- relates to the segregation of accused persons from convicted prisoners in places of detention
- relates to the segregation of accused children from adults in places of detention
- provides powers for officials in custodial facilities, for instance powers of search and seizure, or
- provides assistance to strengthening detention capabilities of a foreign country.
This list should not be regarded as exhaustive.
The rights provided for in the ICCPR apply to individuals within the territory of the country and subject to its jurisdiction. The UN Human Rights Committee has stated that in some circumstances, a person outside a country's territory could be considered subject to its jurisdiction. Australia has accepted that there may be exceptional circumstances in which the rights provided for in the ICCPR may be relevant beyond the territory of a country. For instance, where members of the Australian Defence Force who are deployed overseas detain a person, the right to humane treatment in detention would be among the guarantees in the ICCPR that would potentially apply.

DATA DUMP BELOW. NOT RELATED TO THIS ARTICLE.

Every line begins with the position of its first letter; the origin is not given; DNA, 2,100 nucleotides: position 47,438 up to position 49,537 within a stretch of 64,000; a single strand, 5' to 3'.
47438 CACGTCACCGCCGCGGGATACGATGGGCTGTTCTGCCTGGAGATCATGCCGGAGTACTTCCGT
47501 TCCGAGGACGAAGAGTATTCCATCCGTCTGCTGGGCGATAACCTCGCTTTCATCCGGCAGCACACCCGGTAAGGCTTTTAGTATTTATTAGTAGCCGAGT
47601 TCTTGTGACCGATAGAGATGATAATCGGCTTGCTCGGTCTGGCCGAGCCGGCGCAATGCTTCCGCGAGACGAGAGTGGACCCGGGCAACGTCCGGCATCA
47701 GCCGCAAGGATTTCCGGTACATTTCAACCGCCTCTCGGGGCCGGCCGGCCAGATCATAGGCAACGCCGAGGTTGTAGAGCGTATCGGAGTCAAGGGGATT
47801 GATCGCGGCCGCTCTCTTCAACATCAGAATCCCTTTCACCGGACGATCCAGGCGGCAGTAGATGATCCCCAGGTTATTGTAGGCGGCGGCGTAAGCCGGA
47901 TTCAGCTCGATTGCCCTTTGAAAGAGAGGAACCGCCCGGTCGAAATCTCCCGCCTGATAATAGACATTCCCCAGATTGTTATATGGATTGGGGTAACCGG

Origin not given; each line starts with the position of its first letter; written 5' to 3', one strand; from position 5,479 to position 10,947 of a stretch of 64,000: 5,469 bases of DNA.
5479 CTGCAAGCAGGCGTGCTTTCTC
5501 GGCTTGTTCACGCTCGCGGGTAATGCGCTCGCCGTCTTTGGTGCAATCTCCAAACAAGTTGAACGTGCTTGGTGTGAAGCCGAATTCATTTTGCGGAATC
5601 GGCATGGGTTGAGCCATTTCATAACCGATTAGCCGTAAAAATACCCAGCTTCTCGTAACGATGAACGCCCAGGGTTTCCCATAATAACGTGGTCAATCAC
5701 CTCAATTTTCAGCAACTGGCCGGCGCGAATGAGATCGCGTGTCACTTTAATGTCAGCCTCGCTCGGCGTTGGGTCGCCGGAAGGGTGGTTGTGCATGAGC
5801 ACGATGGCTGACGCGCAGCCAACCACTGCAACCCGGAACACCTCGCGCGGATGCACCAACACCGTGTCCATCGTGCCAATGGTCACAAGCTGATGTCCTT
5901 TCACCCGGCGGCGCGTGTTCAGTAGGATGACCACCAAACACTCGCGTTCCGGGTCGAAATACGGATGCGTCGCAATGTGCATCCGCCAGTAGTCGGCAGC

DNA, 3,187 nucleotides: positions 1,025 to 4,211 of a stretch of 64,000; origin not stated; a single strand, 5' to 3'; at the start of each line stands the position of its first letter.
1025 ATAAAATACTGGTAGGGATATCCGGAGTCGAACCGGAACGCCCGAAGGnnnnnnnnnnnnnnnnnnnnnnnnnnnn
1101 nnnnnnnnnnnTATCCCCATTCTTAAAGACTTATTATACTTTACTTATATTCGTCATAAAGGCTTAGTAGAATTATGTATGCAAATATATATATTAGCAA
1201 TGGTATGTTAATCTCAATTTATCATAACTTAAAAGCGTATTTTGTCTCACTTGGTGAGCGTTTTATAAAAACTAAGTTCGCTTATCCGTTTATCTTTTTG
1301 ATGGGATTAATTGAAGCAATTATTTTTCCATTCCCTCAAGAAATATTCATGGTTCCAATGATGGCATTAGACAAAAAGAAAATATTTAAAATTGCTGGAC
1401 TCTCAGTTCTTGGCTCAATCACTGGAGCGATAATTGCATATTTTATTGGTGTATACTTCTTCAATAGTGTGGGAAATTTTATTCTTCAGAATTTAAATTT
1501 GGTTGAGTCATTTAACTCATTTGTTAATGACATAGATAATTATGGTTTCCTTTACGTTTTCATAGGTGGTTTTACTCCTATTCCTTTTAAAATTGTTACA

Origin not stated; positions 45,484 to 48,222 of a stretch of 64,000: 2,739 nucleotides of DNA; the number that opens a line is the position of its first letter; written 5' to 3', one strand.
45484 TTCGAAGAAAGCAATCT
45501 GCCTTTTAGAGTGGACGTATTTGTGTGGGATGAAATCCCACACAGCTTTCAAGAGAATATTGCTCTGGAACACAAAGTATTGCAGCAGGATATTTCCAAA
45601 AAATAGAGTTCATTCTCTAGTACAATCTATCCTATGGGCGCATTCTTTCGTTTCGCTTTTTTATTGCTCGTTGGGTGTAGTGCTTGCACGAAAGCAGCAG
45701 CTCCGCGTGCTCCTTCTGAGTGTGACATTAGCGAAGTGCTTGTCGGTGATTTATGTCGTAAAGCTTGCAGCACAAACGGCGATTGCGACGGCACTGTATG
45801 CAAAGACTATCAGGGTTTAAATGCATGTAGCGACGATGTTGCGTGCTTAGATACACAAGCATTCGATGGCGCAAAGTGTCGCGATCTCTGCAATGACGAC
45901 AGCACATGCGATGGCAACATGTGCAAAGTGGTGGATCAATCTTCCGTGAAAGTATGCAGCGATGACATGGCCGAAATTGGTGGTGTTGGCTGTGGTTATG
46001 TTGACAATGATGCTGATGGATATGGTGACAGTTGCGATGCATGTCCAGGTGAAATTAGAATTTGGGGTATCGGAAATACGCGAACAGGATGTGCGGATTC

What is the scope of the right to humane treatment in detention?
Article 10 of the ICCPR requires that persons deprived of their liberty be treated humanely and with dignity. The right complements the prohibition on torture and cruel, inhuman or degrading treatment or punishment, but is engaged by a wider range of less serious mistreatment. Mistreatment may amount to a violation of article 10 even if it does not rise to the level of torture or cruel, inhuman or degrading treatment or punishment.
This right applies not only to those detained for criminal purposes (including when awaiting extradition), but also to those detained for other purposes under the authority of the government, such as mental health and immigration. It applies to anyone detained, regardless of age or citizenship. The right applies in all facilities within the jurisdiction of the country, even if operated by private contractors.
The right to humane treatment means that detainees should not be subject to any form of hardship or constraint in addition to those that are an unavoidable incident of detention in a closed environment. The Human Rights Committee has stated that the right has been violated in cases where the detainee was, for example:
- refused necessary medical attention
- unreasonably denied reading and radio facilities